His third great inward event was the recovery of his soul out of declension after a year or two had passed and he had lost the fervour of his first love. Through an exclusive adherence to promise and privilege and peace, apart from repentance, self-scrutiny and watchfulness, his love and joy had lost their freshness, and all the fruits of the Spirit had withered. His words were the same as before, the doctrinal assurance remained, and the profession was as high as ever; but the reality and power were gone, the lips and the heart were not one. He could not endure this hollowness. “I am not a hypocrite,” he said, “and I won’t be one.” He let go the “name to live” that he might recover the life itself, and he fell into darkness, doubt, fear – all but absolute despair. Through a conflict very protracted and at length severe, with a deep submission to the sovereign will of God, he was restored to a good measure of light and liberty.
After his conversion he was never troubled with doubts about the Word of God, although he said that he was naturally of a sceptical turn of mind, but that his scepticism now took the form of doubt about his own salvation. His conversion and his recovery embraced the two extremes of spiritual exercise, and they formed the man in his long subsequent life. Each was the complement of the other; the two combined introduced him into a marvellous fullness of the Word of God, which he cordially received in its length and in its breadth as few men have ever done. Throughout his life, his anger burned against a surface gospel that did not grapple with the conscience, but it kindled as keenly against the gospel withheld or robbed of its simplicity. “The best preaching is, ” he said, “Believe on Jesus Christ, and keep the Ten Commandments.”
In the earlier part of his course, and indeed throughout his life, his own preaching at its best was of a very high order. At its worst it was scarcely possible for him to speak without uttering weighty truths in an original and memorable form. His reading of the Bible was singularly instructive and impressive, and his prayers were the words of one standing in the immediate presence of the great Jehovah. But his preaching was too abstract, and was sometimes the slow utterance of thoughts that seemed to be gathering themselves in drops while he was in the pulpit – big drops, but with great intervals between them, and the whole occupying an excessive time before he could be satisfied that there was enough in the cup to offer to a thirsting soul. But at other times his whole discourse was as a continuous flow of heavenly eloquence, in which both the intellect and the spirit soared in so lofty a region that the body itself seemed to partake of the elevation. On such occasions his language was concise, oracular and singularly beautiful; every word was a thought sought out as a jewel and artistically fitted in its place. His discourse was not one idea presented in many forms, nor many ideas fitted up with looser materials, nor a chain of successive arguments, but a unity made up of parts, each fine in itself and each helpful to the whole, fitted together as in a beautiful mosaic and lighted up with the frequent flashes of sanctified genius. In beauty it was a picture, but in power it was the rushing of sparkling wine that had burst its bottles.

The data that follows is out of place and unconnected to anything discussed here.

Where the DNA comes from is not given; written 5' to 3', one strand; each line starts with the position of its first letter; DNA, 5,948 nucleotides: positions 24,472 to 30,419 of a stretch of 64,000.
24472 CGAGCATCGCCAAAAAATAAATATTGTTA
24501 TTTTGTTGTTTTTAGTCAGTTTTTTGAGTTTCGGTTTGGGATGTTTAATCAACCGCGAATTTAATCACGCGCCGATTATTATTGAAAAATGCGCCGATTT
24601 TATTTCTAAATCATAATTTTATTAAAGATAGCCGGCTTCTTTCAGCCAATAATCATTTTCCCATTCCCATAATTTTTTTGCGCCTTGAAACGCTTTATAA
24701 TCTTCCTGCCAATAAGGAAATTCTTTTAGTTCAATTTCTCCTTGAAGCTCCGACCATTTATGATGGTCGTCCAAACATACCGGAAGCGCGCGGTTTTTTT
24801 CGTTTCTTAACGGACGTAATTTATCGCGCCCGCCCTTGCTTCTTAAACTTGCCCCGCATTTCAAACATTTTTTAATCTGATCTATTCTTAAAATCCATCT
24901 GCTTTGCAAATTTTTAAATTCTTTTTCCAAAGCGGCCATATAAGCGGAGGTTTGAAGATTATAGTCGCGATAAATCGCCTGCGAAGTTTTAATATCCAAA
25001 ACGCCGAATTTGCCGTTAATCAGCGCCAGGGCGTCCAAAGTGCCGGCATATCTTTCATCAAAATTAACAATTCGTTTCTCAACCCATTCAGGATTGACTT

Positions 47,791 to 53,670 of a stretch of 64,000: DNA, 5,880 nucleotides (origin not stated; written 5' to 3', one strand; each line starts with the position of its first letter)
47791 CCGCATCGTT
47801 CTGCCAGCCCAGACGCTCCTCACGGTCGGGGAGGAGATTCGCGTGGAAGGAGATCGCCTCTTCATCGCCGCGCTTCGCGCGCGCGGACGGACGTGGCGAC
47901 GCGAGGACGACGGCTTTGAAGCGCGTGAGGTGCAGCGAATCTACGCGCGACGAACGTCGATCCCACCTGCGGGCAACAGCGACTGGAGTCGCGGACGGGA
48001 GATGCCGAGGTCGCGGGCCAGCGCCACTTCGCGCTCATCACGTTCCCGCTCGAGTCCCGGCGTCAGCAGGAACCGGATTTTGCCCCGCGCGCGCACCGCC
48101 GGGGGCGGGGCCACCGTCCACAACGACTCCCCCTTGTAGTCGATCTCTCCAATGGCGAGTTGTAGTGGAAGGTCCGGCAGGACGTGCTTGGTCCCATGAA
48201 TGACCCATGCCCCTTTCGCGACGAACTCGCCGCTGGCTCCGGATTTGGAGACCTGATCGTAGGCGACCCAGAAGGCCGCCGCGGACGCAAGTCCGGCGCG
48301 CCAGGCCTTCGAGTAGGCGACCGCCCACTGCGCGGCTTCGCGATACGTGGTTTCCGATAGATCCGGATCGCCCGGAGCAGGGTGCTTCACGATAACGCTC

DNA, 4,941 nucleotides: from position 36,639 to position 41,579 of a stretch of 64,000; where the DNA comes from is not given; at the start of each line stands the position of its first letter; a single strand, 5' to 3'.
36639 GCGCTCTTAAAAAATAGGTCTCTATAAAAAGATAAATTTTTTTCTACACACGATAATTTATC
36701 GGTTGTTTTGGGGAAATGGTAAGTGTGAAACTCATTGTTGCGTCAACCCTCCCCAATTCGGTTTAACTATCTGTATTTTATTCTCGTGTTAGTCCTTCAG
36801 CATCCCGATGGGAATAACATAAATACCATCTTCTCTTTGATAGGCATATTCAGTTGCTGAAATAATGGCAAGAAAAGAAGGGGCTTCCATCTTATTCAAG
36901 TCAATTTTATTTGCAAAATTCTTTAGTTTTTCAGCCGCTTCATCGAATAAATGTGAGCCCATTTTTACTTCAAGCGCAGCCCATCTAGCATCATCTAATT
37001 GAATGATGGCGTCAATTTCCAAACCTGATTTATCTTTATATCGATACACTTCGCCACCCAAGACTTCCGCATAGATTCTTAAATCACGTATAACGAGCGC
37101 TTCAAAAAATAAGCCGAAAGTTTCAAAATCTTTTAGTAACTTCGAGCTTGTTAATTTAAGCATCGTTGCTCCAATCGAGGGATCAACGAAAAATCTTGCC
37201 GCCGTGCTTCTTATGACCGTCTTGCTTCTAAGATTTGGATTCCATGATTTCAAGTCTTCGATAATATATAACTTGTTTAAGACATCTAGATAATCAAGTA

In 1830 Mr Duncan was appointed, but without ordination, to the very rural charge of Persie Chapel, in the eastern borders of Perthshire. On the brief period of his pastoral duty there, he always looked back with special interest, and a deep mutual attachment was formed between himself and the people of the district, who highly appreciated his ministry. His tenderness and the strength of his affection tempered his faithfulness, which at that time was occasionally characterised by a severity which would otherwise have given offence. In 1831 he was called to a Sabbath lectureship in Glasgow, where he was afterwards ordained as minister of Milton Church, and where, in 1837, he married Miss Gaven, of Aberdeen, who died after two years, to his great grief. While there he received from Aberdeen the degree of LLD in acknowledgment of his Hebrew and Oriental learning, in which he had few equals; but by a strange omission none of the Universities enrolled him among their Doctors in Divinity, although beside him most other men seemed scarcely to be theologians.